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 The Breker Trekker
Adnan Hamid, CEO of Breker
Adnan Hamid, CEO of Breker
Adnan Hamid is the founder CEO of Breker and the inventor of its core technology. Under his leadership, Breker has come to be a market leader in functional verification technologies for complex systems-on-chips (SoCs), and Portable Stimulus in particular. The Breker expertise in the automation of … More »

The Making of a Standard

June 21st, 2018 by Adnan Hamid, CEO of Breker

The industry waits with bated breath for the Accellera board to approve the Portable Stimulus 1.0 specification. It has been a long and arduous process over the past four years to get to this point, a process that most people never get to experience. This was my first standard, and to say it was an eye opener is somewhat of an understatement. In this blog, I am not going to dwell on the many bruises I suffered or the technical discussions that often seemed like personal attacks. Instead, I want to make the industry aware of some of the difficulties associated with bringing a new and somewhat revolutionary standard to market.

Breker has been making tools in this space for more than a decade and that presents the first, and very scary, hurdle for a startup company. For most of the period, before the creation of the standards group and throughout its development, we only had one major competitor and they were a much larger company than we were. Would getting the standards process going help us or hinder us?

You may wonder if the market or the technology is ready for a standard and will that accelerate or slow down the rate of innovation? At Breker, we went through several generations of our technology. Each time, we refined the concepts, expanded the scope, improved the capability of the tools or addressed limitations when they were found.

Many industry watchers think that companies and development groups should wait for a standard to naturally emerge rather than create one in committee.  Mentor decided the issue by starting a taskforce within Accellera to study what was called Portable Stimulus. And, that is where the games began!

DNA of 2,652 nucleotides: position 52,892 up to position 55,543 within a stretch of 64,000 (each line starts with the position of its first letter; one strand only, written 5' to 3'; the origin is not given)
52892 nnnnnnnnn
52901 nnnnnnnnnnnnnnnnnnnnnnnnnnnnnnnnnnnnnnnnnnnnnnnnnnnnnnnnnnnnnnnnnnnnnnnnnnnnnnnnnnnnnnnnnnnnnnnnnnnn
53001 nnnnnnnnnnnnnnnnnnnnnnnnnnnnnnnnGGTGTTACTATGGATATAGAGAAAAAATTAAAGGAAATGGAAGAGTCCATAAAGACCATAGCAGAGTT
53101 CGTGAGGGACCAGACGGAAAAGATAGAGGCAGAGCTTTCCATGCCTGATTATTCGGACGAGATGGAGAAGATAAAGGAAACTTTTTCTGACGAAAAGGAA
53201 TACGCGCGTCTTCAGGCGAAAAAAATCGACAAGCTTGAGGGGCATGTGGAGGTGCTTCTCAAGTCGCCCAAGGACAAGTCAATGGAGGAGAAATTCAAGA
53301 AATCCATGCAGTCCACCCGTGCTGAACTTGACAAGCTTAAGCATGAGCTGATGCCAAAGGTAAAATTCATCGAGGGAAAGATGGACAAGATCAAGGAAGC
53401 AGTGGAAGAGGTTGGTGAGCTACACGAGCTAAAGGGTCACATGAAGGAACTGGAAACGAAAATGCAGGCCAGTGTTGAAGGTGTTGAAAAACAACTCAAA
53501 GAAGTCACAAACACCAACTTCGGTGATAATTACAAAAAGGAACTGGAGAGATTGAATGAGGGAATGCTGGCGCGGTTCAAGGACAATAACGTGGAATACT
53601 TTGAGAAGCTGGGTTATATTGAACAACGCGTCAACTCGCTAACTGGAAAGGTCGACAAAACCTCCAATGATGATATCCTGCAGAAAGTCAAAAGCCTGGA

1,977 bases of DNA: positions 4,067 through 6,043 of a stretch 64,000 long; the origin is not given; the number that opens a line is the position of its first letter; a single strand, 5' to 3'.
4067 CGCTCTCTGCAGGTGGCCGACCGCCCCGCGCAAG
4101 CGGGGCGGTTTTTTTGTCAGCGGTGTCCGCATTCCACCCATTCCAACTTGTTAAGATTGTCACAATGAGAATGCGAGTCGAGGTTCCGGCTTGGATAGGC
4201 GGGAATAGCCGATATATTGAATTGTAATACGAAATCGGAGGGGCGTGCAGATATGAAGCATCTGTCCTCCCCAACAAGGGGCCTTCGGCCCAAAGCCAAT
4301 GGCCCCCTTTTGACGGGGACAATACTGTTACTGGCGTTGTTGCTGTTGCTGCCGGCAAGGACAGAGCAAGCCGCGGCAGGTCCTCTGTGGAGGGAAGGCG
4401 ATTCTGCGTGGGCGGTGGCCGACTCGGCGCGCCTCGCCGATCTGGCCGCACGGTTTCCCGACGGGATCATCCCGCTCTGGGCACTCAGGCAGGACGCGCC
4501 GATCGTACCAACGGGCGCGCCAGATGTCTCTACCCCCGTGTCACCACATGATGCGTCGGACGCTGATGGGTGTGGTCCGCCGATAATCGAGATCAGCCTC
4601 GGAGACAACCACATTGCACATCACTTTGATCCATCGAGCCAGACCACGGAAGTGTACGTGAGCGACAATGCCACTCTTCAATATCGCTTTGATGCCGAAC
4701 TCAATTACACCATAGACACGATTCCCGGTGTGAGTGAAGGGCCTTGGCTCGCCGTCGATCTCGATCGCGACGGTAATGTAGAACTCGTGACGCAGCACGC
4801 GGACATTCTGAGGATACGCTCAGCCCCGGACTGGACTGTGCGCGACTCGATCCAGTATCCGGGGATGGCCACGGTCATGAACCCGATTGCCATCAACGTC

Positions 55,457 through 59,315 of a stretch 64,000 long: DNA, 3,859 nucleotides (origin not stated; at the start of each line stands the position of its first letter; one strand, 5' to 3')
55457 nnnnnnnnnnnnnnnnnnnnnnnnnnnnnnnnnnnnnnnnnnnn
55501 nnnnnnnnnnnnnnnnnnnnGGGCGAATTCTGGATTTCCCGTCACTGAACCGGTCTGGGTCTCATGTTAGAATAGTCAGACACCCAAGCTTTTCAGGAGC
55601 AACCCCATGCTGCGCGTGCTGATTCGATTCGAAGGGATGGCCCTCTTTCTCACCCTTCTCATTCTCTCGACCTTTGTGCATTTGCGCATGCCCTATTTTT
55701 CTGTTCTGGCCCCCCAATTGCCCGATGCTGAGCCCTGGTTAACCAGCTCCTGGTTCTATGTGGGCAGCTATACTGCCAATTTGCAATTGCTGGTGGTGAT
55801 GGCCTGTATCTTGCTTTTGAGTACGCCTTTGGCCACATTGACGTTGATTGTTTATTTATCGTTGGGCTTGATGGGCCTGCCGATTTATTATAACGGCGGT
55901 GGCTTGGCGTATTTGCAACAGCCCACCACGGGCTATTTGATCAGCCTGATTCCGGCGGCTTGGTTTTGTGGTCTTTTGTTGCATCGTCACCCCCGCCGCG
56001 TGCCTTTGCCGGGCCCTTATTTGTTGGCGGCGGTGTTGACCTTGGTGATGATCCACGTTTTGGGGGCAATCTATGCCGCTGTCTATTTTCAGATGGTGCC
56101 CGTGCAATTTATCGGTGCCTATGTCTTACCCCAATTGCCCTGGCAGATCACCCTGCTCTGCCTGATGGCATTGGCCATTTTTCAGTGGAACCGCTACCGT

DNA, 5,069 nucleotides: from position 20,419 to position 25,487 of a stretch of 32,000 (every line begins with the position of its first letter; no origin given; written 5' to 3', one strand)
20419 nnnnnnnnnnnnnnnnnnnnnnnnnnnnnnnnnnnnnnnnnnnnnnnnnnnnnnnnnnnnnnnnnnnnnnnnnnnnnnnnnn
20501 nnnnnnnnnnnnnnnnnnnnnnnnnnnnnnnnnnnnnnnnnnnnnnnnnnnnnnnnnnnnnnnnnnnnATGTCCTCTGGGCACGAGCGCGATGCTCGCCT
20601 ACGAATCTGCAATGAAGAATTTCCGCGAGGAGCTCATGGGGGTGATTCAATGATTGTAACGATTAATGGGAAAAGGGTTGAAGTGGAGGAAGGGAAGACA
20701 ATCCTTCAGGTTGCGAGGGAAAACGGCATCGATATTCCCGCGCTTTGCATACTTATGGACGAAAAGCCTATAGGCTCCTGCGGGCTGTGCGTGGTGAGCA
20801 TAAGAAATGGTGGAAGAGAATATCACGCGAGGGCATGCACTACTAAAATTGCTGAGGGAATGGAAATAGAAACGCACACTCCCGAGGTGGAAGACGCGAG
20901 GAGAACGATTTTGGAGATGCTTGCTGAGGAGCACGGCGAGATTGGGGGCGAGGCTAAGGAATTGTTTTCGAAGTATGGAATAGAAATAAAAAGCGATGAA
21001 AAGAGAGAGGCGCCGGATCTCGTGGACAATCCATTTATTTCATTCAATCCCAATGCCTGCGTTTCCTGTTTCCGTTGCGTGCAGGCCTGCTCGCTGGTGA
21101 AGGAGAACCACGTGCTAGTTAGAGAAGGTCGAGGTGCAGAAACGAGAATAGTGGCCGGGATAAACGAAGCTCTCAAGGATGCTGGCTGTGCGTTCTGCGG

To get Accellera to approve the formation of the committee took a little bit of subterfuge. Accellera already had committees looking at verification languages and constrained random verification. They were well populated and had achieved significant levels of success in the market and would not endorse a new language or new methodology that competed with them. To get approval for the committee to be formed, it was reasoned that this new approach would solve a specific problem:  moving stimulus from simulation to emulation. With existing solutions, this was difficult and resulted in duplicated effort. Thus, the name Portable Stimulus was etched in stone, something that everyone involved now regrets. The standard is not really about stimulus. It is about verification, of which stimulus is a small part, and the stimulus created by a tool that is driven from a Portable Stimulus description is not portable.

The committee was officially formed in February 2015. It was expected by some committee members that getting a standard out was going to be quick and easy. That was before step one was started, which was to assemble a list of requirements from participants. Many user companies got involved and it became apparent that each had slightly different requirements, some substantially different than what vendors knew. This changed the work of the committee from being the standardization of something that fully existed into a process of learning what was required and developing the right solution.